• More than 2.5 million commercial buildings used LED lights, five times the number of buildings that used LEDs in 2012.
  • Larger commercial buildings were most likely to have EV charging stations; more than one-third of buildings over 500,000 square feet had EV charging stations. Lodging and service buildings were most likely to have installed EV charging stations.
  • About 10% of commercial buildings and 30% of commercial floorspace could generate electricity. All inpatient health care buildings used electricity generation technologies.
  • An estimated 5% of buildings used internet-connected (smart) thermostats.
  • Warehouse and storage, office, and service buildings were the most common building types.
  • Half of all main shift workers in the United States worked in office and education buildings.

EIA will publish the raw data files for building characteristics in November and preliminary estimates of energy consumption and expenditures for electricity, natural gas, fuel oil, and district heat in spring 2022. CBECS is the only independent, statistically representative source for commercial building characteristics and energy use in the United States.

The 2018 Commercial Buildings Energy Consumption Survey building characteristics data tables and flipbook are available on the EIA website.

The product described in this press release was prepared by the U.S. Energy Information Administration (EIA), the statistical and analytical agency within the U.S. Department of Energy. By law, EIA’s data, analysis, and forecasts are independent of approval by any other officer or employee of the U.S. government. The views in the product and press release therefore should not be construed as representing those of the U.S. Department of Energy or other federal agencies.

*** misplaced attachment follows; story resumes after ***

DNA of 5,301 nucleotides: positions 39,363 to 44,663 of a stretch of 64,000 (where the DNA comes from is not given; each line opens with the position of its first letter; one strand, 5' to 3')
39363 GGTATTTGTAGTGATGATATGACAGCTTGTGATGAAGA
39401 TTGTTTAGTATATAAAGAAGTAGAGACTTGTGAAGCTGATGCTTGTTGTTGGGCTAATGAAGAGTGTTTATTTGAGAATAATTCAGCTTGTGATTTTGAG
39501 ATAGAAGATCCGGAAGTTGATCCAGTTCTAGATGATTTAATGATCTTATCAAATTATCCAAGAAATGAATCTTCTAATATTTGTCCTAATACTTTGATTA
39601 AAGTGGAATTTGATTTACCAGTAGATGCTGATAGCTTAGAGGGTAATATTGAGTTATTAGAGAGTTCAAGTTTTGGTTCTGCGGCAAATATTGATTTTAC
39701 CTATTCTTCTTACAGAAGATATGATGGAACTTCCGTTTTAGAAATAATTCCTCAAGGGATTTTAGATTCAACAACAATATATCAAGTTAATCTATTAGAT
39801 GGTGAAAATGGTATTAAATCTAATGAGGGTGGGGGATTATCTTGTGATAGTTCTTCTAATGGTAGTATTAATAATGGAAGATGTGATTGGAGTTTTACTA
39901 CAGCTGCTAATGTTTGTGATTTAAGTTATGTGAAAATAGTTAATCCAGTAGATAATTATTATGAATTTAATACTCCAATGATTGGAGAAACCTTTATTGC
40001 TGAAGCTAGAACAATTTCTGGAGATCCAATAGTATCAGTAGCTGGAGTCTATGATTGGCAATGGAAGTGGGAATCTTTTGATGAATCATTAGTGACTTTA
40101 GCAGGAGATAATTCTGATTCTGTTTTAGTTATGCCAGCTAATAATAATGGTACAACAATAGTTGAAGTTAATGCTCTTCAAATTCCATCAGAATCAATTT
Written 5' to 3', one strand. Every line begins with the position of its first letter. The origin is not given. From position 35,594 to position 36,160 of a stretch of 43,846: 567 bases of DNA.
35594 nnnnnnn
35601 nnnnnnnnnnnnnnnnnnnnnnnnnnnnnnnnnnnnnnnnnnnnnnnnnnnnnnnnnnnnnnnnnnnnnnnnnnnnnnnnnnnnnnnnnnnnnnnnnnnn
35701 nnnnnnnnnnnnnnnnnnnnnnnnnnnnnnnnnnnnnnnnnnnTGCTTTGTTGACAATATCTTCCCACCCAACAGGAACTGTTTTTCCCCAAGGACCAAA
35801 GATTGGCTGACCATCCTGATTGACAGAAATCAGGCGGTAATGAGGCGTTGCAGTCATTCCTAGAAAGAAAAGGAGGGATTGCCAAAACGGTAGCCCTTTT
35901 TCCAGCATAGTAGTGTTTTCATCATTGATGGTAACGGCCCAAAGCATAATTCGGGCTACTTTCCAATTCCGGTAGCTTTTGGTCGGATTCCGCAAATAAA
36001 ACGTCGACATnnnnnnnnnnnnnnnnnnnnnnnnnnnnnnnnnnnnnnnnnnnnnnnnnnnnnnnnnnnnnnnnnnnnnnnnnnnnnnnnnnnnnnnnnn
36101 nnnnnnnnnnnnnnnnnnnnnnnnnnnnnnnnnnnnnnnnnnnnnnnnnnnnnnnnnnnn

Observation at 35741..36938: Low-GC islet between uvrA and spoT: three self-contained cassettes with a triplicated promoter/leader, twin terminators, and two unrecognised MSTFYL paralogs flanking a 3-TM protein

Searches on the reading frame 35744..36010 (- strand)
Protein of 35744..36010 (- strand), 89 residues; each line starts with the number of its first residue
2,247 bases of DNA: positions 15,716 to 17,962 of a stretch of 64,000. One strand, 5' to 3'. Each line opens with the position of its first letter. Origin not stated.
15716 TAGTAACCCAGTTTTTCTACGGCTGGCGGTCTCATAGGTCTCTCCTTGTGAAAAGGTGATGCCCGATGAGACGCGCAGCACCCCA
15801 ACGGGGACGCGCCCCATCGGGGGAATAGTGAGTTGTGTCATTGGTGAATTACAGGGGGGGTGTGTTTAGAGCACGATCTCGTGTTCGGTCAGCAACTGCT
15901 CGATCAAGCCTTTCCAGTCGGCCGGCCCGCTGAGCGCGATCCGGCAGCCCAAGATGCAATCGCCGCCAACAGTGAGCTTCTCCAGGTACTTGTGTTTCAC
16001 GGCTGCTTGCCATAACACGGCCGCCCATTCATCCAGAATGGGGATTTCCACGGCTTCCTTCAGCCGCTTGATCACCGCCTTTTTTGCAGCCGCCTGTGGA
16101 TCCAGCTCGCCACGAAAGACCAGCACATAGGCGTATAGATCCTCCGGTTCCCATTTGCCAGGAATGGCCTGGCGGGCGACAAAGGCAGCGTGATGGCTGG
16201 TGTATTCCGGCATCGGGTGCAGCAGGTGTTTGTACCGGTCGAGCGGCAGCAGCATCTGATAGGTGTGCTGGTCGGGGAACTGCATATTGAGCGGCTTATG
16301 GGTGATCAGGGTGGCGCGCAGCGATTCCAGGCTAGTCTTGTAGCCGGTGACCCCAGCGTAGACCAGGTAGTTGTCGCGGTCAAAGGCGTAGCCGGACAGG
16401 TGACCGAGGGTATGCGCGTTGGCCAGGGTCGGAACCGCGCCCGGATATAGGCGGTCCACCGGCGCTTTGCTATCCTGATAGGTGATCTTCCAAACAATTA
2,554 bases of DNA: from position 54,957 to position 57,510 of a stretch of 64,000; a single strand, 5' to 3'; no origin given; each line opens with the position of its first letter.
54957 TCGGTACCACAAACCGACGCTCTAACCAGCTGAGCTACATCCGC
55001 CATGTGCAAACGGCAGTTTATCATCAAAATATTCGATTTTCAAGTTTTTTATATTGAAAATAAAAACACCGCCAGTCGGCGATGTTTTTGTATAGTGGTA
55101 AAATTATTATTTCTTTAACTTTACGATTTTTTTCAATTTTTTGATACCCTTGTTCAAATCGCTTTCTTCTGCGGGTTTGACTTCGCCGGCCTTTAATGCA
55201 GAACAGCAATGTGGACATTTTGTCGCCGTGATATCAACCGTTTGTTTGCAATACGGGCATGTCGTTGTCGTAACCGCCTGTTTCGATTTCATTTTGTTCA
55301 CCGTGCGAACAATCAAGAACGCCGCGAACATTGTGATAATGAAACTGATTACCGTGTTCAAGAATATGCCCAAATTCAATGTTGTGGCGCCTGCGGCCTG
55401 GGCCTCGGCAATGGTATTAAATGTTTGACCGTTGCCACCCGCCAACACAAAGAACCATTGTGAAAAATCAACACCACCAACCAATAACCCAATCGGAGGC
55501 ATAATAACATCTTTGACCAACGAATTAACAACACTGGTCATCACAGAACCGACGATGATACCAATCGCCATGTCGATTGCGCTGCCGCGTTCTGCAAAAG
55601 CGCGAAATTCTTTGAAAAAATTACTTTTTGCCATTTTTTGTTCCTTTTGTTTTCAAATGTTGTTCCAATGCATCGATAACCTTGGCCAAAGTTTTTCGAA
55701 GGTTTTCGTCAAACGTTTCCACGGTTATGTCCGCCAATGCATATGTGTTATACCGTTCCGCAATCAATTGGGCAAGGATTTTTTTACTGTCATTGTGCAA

EIA Press Contact: Chris Higginbotham, [email protected]

EIA expects higher natural gas prices as production reductions remain following Hurricane Ida

U.S. ENERGY INFORMATION ADMINISTRATION

WASHINGTON DC 20585

FOR IMMEDIATE RELEASE
September 8, 2021

The U.S. Energy Information Administration expects that natural gas prices will remain higher in the coming months following Hurricane Ida. In its September Short-Term Energy Outlook (STEO), EIA forecast fourth-quarter Henry Hub spot prices to average $4.00 per million British thermal units (MMBtu), a 16% increase from its August forecast.

EIA also revised its 2022 forecast of the average U.S. natural gas price to $3.47/MMBtu, a 13% increase over its previous forecast.

“Hurricane Ida affected natural gas production at a time that the United States was already experiencing higher natural gas prices due to growth in exports, strong domestic natural gas consumption, and relatively flat natural gas production,” said EIA Acting Administrator Steve Nalley. “Lost production from the storm combined with these current market conditions has limited our ability to build up natural gas inventories, and we expect that will keep prices higher in the short term than we had previously thought.”

Hurricane Ida led producers to close more than 90% of natural gas and crude oil production capacity in the Gulf of Mexico region as the storm approached. Significant production and refining capacity remains offline in the region. EIA expects that production and refining activity will gradually be brought back online through September.